Approx. 84,000 words
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One wishes that Mr. E. F. Benson would devote less time to plot in his stories and more to the delineation of character, for in that line he has an able touch. His latest book Lovers and Friends [...] opens with an enchanting sketch of a well-born egoist who might have proved a dangerous rival of 'Queen Lucia' had he moved in the same circle with that delectable person. Philip Courthope is a man of good family who in early life had studied art in Paris. Altho[ugh] not especially gifted he had a distinct knack at catching a likeness that stood him in good stead, and it was while painting the portrait of a rich American woman some eight years his senior that he decided to make himself comfortable for the rest of his life by a rich marriage. The lady was the widow of a Prussian Junker, and in spite of a dreadful experience with one husband she was soon in love with the good-looking young artist whose portrait of her was so flatteringly like. They were married, but in two years her fire had quite burned out and she was ready to pay him two thousand pounds a year and give him the care of their infant daughter Celia on condition that he did not interfere with her in any way. The arrangement was made with equal satisfaction to both.Courthope settled in the little watering place of Merriby where, at the opening of the story he is a person of importance in all social affairs. President of the County Club, Treasurer of the Golf Club, and Secretary of the Lawn Tennis Club, his position is sufficiently important to satisfy even his vanity, while his 'Soirées d'Ennui,' given every other week during the Merriby season, with music, dancing and supper so carefully thought out as to seem unpremeditated, are a great success. In the meantime Mrs. Courthope is enjoying herself tremendously in London where she is achieving the main object of her life, which is to know every one. Finally it dawns on her that her daughter is among the few desirable persons whose acquaintance she has not yet made, so she writes to Courthope and proposes to drop in on him shortly for dinner on her way to Exmouth, and see for herself what Celia is like. The inspection proves so satisfactory that she instantly suggests to her husband that Celia shall come to her for an indefinite stay, and offers to make it so well worth his while financially that he consents, tho[ugh] this part of the negotiation is not made public.From this moment the interest in the book begins to wane. Philip, with his vanity, his egotism and his amusing affectations, gives place to Celia, a modern young woman; a tribe of rattle-pated friends, and her serious-minded lover, Lord Matcham. Like so many present-day heroines, Celia's idea is to take all she can get without much thought as to any return being made. Lord Matcham has a good deal to offer beside his love and devotion and Celia accepts all without caring much for the giver. The usual result follows. She finds her husband rather a bore and bestows her affections on a handsome young materialist who is frankly out for the best he can get in life. It would not be fair to the author to say how the book ends—as a matter of fact the closing scene leaves the reader a good deal of liberty to settle things for himself, but as a story it drags, one reason being that it is impossible to feel much enthusiasm for Celia in spite of her beauty and unhappiness. In fact, the modern heroine is getting to be something of a nuisance with her general crabbedness and discontent. Insisting upon having a child if she is single, refusing to bear one if married, never in love with her husband, no matter what his merits, and generally attaching herself to the most worthless man of her acquaintance, she is rapidly becoming a bore of the first water. Lord Matcham is faintly reminiscent of Lord Brayton in The Climber, tho[ugh] he is not such a prig; Mrs. Courthope is an inconsequent person, and her conversation recalls that of the gifted Dodo, only it is more foolish, less pretentious and consequently more amusing. In Philip Courthope Mr. Benson has given us another of those characters whom he sketches so well, and our chief regret is that there is not more of him in the book and less of the tumultuous Celia.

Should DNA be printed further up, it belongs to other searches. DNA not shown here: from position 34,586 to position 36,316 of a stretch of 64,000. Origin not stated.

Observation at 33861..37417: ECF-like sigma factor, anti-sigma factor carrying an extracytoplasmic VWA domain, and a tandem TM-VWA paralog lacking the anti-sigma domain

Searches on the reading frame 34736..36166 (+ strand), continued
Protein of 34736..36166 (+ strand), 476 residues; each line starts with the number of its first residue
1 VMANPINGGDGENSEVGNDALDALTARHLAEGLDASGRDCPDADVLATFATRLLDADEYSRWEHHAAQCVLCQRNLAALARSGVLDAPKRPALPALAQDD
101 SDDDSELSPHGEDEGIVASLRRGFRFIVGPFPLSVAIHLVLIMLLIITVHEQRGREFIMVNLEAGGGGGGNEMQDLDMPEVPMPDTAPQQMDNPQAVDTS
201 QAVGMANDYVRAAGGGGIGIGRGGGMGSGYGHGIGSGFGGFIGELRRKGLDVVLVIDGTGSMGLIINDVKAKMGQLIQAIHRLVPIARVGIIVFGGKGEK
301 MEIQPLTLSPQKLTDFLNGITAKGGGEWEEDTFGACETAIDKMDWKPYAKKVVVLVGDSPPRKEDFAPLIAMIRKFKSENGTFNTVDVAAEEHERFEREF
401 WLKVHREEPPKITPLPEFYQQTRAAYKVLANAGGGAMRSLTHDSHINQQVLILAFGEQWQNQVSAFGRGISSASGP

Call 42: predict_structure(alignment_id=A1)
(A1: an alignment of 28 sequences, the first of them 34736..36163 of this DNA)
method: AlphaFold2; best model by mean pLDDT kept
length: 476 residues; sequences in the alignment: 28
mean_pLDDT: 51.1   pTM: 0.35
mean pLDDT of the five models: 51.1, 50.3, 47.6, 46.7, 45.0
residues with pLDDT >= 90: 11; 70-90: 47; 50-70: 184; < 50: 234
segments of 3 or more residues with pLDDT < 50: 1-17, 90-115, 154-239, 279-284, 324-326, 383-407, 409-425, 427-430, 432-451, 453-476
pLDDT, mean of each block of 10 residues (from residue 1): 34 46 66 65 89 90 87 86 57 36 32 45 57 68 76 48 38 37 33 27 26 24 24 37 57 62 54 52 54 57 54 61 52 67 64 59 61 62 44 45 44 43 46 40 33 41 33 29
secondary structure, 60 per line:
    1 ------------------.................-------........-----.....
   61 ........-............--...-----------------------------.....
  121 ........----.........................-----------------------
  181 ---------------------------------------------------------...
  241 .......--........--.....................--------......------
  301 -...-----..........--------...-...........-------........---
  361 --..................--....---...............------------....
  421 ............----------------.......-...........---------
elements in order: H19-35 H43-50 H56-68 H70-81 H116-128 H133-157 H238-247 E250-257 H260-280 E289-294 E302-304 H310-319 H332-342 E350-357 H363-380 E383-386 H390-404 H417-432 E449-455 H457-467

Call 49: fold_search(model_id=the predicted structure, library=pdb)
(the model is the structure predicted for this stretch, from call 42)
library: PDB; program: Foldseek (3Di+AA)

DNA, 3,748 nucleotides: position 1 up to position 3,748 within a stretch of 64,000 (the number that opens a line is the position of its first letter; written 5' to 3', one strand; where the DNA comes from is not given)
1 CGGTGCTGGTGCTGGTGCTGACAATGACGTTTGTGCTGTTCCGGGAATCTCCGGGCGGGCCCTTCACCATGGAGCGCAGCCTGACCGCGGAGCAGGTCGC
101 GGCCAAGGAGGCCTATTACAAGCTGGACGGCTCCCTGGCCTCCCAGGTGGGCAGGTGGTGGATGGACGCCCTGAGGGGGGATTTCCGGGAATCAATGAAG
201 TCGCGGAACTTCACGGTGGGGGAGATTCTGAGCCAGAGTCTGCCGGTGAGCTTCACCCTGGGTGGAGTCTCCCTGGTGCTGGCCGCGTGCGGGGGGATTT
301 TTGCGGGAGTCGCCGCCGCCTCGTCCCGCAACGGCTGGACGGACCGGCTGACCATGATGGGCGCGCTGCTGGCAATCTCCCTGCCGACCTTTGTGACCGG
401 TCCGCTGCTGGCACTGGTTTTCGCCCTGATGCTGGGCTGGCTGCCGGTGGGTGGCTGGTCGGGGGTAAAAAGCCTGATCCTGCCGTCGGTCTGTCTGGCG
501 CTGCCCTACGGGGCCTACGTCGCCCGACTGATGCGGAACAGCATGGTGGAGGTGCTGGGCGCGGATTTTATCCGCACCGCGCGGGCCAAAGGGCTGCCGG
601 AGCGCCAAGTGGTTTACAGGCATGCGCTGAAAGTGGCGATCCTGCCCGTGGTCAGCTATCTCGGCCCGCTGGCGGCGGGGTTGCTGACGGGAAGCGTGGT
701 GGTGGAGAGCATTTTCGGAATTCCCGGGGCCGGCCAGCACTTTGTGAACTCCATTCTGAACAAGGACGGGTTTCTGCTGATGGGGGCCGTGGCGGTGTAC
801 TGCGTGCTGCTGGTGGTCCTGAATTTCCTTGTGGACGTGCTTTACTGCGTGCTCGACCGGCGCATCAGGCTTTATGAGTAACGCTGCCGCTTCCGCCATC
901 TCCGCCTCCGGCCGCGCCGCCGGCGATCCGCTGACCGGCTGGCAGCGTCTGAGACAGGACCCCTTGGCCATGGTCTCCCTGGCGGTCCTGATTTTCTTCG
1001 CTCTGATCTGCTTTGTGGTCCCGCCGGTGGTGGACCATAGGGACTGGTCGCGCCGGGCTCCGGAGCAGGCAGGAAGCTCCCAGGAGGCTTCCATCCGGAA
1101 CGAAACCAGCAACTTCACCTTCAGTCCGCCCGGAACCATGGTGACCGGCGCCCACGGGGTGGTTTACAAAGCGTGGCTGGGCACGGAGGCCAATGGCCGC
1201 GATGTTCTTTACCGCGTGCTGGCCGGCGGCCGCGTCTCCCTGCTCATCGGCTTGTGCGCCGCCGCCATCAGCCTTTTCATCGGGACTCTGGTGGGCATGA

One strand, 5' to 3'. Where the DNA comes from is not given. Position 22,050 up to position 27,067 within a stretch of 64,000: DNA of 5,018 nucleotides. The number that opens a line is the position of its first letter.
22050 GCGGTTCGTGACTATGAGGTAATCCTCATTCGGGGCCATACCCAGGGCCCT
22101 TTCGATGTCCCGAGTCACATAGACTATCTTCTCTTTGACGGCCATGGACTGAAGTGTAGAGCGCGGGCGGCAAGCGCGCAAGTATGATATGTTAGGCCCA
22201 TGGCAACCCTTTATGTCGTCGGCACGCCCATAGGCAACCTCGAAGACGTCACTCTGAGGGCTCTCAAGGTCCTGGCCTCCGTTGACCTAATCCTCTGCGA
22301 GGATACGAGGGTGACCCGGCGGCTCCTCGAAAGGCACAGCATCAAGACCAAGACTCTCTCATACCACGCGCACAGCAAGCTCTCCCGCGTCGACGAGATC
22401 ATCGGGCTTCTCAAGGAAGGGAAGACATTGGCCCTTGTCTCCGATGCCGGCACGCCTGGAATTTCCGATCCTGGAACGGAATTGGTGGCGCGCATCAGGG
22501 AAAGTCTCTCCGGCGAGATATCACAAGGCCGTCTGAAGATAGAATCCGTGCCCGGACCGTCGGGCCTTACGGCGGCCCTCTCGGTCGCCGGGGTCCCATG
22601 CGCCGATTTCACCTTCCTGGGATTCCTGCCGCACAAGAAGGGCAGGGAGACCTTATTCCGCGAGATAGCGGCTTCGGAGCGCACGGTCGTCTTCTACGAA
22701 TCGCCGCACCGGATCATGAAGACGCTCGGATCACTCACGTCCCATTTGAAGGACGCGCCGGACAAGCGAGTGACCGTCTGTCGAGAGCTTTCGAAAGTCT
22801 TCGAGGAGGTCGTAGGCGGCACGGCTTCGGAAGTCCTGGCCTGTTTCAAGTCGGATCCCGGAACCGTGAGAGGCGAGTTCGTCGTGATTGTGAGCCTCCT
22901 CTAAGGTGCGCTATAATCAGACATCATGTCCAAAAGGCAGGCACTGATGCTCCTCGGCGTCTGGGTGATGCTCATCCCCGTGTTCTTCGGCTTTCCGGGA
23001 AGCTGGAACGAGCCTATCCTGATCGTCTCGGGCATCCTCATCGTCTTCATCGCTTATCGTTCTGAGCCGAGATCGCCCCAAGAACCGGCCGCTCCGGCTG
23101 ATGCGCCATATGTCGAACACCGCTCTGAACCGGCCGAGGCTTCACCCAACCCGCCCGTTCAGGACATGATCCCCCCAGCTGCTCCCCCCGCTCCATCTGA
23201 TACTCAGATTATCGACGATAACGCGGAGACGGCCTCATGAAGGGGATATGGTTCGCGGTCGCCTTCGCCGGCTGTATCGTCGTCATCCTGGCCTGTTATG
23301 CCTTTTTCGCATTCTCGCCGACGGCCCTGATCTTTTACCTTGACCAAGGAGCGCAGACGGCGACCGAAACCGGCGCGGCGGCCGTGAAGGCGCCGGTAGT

~The Literary Digest, 28/01/1922